Kuwait has postponed the final installment of reparations for Iraq's 1990-91 occupation, Iraqi Finance Minister Hoshiyar Zebari (photo) said, easing a cash crisis in Baghdad caused by lower oil prices and war with Islamic State.
The delay, which Iraq requested, gives it until 2017 to pay the last, and largest, tranche worth $4.6 billion, Zebari told Reuters in a text message.
Since Iraq was first allowed to resume oil sales nearly two decades ago, it has paid funds into a United Nations body overseeing compensation for looting and damage inflicted during Saddam Hussein's seven-month occupation of Kuwait.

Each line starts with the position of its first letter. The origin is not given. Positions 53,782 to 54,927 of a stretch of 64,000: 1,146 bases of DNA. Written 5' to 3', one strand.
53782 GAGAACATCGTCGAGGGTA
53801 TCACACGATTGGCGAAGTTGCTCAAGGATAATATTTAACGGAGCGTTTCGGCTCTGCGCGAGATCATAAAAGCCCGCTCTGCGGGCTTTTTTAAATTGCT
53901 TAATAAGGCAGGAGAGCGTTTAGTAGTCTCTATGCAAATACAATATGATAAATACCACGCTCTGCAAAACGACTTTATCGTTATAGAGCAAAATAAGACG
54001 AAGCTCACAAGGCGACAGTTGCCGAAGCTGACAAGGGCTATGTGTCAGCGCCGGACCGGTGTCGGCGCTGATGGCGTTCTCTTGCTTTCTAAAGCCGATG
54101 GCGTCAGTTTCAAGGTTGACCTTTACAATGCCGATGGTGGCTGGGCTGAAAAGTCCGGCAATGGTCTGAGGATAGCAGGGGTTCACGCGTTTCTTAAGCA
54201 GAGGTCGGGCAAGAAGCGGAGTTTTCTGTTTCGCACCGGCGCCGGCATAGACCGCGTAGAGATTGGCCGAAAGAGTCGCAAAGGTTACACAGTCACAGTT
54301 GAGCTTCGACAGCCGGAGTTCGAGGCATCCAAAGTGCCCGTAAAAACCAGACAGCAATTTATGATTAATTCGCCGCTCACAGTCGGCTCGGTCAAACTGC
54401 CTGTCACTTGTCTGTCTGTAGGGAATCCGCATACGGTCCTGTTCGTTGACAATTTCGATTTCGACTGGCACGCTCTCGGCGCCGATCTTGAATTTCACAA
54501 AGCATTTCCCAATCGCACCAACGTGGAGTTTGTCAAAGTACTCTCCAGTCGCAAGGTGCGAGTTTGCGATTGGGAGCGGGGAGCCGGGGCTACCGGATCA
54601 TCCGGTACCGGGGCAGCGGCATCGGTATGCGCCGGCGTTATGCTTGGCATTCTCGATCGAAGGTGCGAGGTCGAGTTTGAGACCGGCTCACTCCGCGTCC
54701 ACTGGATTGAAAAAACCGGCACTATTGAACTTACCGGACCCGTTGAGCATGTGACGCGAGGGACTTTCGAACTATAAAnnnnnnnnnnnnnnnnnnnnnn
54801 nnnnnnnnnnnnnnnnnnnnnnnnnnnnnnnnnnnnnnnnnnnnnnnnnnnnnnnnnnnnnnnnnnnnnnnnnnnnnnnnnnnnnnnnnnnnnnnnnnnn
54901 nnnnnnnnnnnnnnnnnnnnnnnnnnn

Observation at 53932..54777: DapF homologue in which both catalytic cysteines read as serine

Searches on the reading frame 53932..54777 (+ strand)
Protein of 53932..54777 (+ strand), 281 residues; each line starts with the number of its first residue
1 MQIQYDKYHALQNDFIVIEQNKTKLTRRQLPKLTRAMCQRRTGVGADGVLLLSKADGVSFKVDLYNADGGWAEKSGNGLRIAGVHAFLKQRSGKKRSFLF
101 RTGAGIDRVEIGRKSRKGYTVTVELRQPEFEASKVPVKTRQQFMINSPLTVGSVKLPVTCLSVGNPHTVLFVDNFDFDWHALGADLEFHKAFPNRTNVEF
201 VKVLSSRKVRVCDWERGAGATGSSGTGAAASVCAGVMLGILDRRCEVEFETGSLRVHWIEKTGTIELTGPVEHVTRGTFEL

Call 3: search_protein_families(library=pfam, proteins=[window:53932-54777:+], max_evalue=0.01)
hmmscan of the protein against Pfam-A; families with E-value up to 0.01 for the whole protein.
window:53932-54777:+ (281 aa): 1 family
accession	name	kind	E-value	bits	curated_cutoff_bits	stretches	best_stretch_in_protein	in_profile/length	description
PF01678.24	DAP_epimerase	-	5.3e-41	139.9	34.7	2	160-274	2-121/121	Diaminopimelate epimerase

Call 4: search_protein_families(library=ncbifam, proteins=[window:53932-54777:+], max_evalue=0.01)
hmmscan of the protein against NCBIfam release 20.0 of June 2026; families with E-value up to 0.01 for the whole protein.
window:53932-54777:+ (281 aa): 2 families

More than a million claimants have been paid and nearly all the $52.4 billion reparations bill has been met through Iraq's annual allocation of 5 per cent of crude oil exports to the U.N. Compensation Commission (UNCC).
But with its economy now under pressure, Iraq can ill afford to divert a large chunk of its budget to make that final payment, which was due this year after an earlier postponement.
OPEC producer Iraq is suffering from the sharp fall in global oil prices and the Islamic State takeover in the north and west, which has caused mass displacement of people, destruction of infrastructure and a sharp increase in military expenditure.
The decision was announced by Kuwait's foreign minister on Wednesday at a UNCC meeting in Geneva, the Kuwaiti news agency Kuna reported.
The outstanding claim for compensation is for damage to Kuwait's oil facilities. More than 700 Kuwaiti oil wells were set on fire by Iraqi troops retreating from the US-led operation Desert Storm to recapture it in January 1991. Some of them burned for 10 months.